Reply To: Improvisation!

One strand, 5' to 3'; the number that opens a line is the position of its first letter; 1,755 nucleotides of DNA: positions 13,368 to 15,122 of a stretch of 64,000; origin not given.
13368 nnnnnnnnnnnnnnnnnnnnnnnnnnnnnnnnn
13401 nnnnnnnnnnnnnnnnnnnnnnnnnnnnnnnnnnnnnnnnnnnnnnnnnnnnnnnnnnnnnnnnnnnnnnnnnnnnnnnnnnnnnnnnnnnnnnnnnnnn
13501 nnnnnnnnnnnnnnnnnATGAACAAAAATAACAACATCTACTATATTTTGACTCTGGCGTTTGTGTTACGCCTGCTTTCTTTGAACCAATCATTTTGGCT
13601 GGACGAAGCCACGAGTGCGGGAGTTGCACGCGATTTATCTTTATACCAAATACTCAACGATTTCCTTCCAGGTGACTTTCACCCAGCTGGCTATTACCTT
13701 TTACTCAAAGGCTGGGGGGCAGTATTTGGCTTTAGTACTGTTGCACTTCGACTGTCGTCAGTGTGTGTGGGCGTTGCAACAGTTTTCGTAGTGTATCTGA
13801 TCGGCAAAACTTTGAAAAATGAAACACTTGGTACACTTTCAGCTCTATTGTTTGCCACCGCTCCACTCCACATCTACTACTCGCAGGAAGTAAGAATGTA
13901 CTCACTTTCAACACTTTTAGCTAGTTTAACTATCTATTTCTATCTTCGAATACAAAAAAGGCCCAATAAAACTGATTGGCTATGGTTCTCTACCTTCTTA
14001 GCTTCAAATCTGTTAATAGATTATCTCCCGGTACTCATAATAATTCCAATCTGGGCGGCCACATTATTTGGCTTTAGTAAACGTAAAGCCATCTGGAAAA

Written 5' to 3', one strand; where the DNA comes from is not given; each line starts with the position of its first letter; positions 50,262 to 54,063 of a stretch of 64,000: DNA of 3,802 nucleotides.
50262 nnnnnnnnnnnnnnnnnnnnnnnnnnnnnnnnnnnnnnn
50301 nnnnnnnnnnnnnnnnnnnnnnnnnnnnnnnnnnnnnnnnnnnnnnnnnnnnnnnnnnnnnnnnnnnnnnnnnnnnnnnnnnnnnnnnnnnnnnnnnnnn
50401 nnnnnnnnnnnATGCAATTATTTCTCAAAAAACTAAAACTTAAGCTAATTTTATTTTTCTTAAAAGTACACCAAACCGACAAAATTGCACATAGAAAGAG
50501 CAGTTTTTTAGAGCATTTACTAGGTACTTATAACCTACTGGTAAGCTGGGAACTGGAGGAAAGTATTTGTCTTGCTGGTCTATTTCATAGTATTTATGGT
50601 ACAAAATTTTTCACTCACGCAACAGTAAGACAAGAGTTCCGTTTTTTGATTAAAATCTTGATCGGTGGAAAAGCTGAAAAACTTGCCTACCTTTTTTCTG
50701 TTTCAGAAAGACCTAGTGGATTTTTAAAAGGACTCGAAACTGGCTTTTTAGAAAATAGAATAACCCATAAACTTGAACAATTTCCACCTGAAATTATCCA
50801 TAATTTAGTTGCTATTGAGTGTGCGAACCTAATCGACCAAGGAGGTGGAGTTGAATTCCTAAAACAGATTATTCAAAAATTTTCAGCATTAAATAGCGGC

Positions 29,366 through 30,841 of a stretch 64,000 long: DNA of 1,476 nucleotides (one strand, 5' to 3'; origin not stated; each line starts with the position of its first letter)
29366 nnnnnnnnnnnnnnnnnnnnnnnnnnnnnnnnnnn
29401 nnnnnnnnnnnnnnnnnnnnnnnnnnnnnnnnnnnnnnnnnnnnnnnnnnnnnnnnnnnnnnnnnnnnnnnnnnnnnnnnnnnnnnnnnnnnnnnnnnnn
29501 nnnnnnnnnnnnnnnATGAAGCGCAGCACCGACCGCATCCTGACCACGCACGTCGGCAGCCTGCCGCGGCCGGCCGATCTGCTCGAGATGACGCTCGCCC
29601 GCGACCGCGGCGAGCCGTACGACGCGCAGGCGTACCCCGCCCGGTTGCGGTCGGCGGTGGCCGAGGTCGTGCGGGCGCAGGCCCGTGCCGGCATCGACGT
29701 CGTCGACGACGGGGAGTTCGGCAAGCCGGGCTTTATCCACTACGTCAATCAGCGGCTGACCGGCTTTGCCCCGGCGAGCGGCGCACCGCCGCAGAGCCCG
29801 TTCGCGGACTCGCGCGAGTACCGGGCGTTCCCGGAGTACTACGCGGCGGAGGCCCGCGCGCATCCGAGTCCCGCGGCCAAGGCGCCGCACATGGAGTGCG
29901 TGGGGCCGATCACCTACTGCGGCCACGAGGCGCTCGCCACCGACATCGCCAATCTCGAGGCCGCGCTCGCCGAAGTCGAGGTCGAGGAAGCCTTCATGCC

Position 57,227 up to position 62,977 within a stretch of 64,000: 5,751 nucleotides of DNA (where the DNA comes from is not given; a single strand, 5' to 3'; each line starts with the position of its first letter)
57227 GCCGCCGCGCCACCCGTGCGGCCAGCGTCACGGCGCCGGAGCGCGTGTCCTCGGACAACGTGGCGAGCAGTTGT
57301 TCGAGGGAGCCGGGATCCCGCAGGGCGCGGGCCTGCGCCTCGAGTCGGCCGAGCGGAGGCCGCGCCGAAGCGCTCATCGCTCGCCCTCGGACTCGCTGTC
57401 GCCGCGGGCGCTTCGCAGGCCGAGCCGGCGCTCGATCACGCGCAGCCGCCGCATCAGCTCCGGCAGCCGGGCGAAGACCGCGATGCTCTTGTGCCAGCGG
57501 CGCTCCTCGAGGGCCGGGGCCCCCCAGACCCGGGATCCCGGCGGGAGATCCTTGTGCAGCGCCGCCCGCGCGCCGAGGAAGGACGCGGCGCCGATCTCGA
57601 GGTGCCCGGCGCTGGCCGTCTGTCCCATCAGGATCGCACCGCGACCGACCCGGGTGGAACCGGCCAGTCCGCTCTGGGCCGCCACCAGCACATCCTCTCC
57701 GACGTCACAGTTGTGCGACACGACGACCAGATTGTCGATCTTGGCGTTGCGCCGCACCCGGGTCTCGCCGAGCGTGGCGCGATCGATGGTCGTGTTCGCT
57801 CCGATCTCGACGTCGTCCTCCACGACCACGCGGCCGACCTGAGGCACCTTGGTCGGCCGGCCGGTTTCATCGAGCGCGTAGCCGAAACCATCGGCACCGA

Starting small is an excellent way to teach improv. When presented with the entire scale, young soloists tend to drown in notes and ignore the rhythmic interest side of soloing. I start with just 2 notes and 2 measures. Students are then presented with the challenge of making 2 notes sound interesting and the balance between sound and silence. Young soloists are often afraid of silence. Our gut instinct is to fill up every single moment with sound. As student’s progress, we add 2 more notes and so on focusing on both rhythm and direction in a solo. As we go along, I will add little challenges such as, this solo has to end down or add an articulation such as a slide or bend. By semester end, most students can confidently and effectively play an 8 or 12 measure solo with both melodic and rhythmic interest.